US Democrats signalled support for the Paris climate deal on Thursday, in the first major climate legislation in almost ten years to pass one of the houses of congress.
The Climate Action Now Act, which is sponsored by 224 Democrats but does not include a single Republican backer, prohibits the use of federal funds in leaving the Paris Agreement. Although the costs are likely to be minimal.
It also compels the government to comply with the country’s national climate pledges. President Donald Trump would need to report to congress within 120 days on his plans to meet the obligations.
It passed the house 231 votes to 190.
“Republicans are defending the Trump’s administration’s action to undercut and isolate the US as the only country to withdraw the Paris Accord, placing us firmly on the wrong side of History,” US Democrat congressman from Oregon, Earl Blumenauer, told the US Congress on Thursday. “In contrast, I’m thankful that today’s action demonstrates that Democrats are on the side of protecting our children’s future. H.R.9. is a first step towards a future of climate action and climate justice, a Green New Deal for clean energy jobs, rebuilding and renewing out sustainable agriculture and environmental justice.”
With a Republican-controlled senate highly unlikely to give it any floor time and a White House threat to veto, its value is largely symbolic.
“This is a messaging bill that obviously is aimed at the public and at sending a message at other countries,” Alden Meyer, director of strategy and policy for the Union of Concerned Scientists, told Climate Home News.
The text, also known as H.R.9, “fills the vacuum of federal leadership that we’ve seen in the last couple of years since Trump took office,” Meyer said. “It sends a signal of hope to those around the world that not everyone agrees with president Trump to withdraw from Paris and abdicate on climate.”
House speaker Nancy Pelosi told journalists in March that the act amounted to “taking first strong steps to protect our planet and our future”.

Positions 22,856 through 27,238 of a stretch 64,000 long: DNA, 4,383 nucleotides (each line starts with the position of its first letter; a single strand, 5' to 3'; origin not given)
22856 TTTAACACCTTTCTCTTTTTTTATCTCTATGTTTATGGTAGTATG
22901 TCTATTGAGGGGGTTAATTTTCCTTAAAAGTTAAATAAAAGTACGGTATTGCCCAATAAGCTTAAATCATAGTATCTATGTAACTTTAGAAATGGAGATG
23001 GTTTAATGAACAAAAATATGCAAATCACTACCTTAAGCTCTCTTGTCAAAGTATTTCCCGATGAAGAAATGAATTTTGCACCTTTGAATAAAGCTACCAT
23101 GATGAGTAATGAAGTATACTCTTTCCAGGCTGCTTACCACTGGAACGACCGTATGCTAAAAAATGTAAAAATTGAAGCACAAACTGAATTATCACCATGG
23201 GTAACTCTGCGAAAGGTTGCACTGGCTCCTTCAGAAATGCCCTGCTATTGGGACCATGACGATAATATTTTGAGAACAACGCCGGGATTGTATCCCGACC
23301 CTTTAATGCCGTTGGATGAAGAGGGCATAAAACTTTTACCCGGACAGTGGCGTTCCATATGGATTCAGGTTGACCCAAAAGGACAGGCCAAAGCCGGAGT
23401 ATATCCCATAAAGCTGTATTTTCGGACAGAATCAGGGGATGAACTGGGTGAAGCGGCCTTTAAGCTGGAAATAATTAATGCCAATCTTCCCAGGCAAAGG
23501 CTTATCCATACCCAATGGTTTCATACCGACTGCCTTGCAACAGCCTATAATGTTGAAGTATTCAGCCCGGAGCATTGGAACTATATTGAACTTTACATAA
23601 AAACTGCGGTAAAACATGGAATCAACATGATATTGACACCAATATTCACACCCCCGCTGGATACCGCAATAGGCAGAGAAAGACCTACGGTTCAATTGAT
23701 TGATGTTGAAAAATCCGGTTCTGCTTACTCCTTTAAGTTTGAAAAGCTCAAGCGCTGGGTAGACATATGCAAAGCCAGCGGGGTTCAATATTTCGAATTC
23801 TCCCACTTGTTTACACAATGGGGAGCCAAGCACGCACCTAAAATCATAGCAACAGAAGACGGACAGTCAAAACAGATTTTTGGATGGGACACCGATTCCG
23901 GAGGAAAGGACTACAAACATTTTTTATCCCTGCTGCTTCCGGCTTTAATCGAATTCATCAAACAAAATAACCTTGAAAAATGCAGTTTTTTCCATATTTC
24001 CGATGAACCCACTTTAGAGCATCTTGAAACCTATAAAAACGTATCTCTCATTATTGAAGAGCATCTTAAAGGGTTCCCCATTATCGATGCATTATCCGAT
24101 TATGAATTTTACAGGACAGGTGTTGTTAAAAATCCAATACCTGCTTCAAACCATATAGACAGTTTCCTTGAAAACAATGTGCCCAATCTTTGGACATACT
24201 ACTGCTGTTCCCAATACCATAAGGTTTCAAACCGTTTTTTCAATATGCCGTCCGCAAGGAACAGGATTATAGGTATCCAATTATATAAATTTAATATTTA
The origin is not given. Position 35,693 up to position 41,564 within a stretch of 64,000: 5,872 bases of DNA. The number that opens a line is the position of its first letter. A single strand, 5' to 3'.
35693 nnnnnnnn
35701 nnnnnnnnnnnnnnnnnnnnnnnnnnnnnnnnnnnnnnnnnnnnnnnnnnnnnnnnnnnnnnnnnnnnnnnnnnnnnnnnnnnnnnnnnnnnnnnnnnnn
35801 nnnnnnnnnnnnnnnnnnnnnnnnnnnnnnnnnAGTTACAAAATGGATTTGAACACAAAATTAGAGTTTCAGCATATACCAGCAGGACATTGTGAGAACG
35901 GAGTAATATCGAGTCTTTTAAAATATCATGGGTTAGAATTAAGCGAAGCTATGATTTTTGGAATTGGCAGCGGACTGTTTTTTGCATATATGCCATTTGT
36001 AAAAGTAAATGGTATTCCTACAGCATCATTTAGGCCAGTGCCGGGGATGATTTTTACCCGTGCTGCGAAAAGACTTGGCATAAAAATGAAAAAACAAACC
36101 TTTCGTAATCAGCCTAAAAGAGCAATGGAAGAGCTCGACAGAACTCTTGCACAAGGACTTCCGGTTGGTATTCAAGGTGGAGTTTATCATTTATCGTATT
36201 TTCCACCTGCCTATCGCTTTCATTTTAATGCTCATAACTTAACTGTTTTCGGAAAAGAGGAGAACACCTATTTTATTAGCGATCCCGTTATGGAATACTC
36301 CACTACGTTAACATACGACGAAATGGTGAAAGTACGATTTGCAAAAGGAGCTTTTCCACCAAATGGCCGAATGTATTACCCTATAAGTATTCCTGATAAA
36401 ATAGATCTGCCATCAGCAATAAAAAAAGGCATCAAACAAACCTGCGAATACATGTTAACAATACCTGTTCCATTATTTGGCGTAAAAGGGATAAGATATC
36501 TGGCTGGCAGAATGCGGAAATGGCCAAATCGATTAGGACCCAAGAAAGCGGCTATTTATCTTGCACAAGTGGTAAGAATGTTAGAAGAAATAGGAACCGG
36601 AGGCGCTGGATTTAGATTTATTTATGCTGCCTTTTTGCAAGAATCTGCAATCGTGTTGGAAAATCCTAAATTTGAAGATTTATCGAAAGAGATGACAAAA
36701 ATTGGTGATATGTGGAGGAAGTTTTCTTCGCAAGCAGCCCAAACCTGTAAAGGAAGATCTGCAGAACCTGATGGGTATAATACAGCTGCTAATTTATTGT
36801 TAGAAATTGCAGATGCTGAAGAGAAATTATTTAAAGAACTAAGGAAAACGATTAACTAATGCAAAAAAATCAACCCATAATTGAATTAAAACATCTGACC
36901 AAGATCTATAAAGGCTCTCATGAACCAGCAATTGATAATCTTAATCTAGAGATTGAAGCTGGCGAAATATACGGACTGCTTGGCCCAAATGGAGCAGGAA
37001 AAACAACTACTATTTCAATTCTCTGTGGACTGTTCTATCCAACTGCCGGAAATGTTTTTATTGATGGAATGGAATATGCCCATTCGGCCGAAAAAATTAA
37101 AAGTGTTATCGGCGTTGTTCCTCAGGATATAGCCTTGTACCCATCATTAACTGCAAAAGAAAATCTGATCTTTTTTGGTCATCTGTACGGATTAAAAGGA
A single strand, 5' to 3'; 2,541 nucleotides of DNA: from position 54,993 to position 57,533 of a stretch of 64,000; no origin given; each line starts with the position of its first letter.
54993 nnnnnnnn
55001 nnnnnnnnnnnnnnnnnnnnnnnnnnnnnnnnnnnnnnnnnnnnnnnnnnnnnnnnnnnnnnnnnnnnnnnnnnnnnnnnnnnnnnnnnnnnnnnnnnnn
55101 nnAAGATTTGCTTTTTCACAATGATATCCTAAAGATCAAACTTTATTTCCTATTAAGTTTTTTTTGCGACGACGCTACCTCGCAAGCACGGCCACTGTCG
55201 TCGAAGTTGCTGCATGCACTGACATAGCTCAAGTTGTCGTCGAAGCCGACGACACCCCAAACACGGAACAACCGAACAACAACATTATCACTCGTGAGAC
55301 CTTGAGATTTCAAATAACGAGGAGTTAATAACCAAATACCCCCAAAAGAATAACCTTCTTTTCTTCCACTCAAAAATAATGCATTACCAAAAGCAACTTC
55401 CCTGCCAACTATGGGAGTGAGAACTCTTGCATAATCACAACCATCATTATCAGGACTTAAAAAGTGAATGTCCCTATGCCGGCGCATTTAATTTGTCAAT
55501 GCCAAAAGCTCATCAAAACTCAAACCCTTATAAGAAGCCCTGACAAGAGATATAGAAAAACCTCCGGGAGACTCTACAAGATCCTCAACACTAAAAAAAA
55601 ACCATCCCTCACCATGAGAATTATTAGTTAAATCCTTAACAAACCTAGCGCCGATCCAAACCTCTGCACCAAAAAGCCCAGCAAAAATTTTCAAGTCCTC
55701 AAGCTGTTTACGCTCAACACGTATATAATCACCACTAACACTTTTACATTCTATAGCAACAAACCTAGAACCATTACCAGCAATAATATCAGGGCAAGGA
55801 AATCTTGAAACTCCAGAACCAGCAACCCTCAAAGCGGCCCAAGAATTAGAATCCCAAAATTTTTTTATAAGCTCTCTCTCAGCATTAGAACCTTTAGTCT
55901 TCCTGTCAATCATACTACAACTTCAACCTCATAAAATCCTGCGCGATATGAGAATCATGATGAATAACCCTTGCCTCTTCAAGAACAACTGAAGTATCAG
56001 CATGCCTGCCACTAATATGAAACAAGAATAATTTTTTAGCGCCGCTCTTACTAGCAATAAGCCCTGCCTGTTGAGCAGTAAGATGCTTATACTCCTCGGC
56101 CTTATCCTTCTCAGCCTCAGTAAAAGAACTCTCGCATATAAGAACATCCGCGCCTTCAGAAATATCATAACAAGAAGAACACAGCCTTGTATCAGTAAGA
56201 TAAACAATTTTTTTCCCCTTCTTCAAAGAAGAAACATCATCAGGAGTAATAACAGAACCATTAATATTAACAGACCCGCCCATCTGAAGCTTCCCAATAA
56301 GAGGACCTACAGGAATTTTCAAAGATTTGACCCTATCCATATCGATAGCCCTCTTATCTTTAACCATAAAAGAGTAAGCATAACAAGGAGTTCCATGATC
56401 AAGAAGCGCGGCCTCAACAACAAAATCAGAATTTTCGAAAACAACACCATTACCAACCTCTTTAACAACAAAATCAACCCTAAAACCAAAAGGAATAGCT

“We refuse to accept the notion that this is not something that needs to be addressed,” Democrat congressman Frank Pallon from New Jersey also said in March. “So, Mr. President, we’re saying to you with this legislation, we’re not withdrawing from Paris.”
In a possible nod to Trump, who has repeatedly opposed climate action on the grounds that countries like China may not be doing their share, the bill calls on the government “to use the Paris Agreement’s transparency provisions to confirm that other parties to the Agreement with major economies are fulfilling their announced contributions”.
H.R.9. was ” inconsistent with the president’s commitment to put American workers and families first, promote access to affordable, reliable energy sources and technologies, and improve the quality of life for all Americans,” a statement this week said.
The act comes amid growing momentum for climate action in the country. In February, Congresswoman Alexandria Ocasio-Cortez submitted the US’ first Green New Deal resolution to Congress.
Resolve among Democrats did not extend to the senate, however. Unusually for a high-profile text, Democrats did not introduce a companion measure to the Climate Action Now Act.
“I wish I could shed more light on the operations of the US Senate – it confounds all of us on the House side,” Kathy Castor, the bill’s sponsor and chairwoman of the House Select Committee on Climate Crisis, told political newspaper The Hill.
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Anti-climate, Republican groups have come out against H.R.9., slamming it as “really a vote for key parts of the Green New Deal”. In a letter on 30 April, the Competitive Enterprise Institute and other groups argue that “the Paris climate treaty would place the US economy at a global disadvantage by locking the country into energy-rationing policies that competitors, like China are not pursuing”.
On Thursday, Republicans unsuccessfully attempted to amend the bill to reflect this concern.
Meyer believes that Republicans are increasingly mindful of the urgency to take climate action, however, with public denials of climate science on the wane.
“I talk to people in Republican groups that are up in the Hill every day, to members and senators in their offices privately. They say that they’ll acknowledge that the problem is real, that we need significant solutions. Many of them would support a price on carbon, but, with a few exceptions, they’re not willing to say that publicly by and large because they’re concerned by the reactions of the hardline, anti-climate elements in their own party,” he said.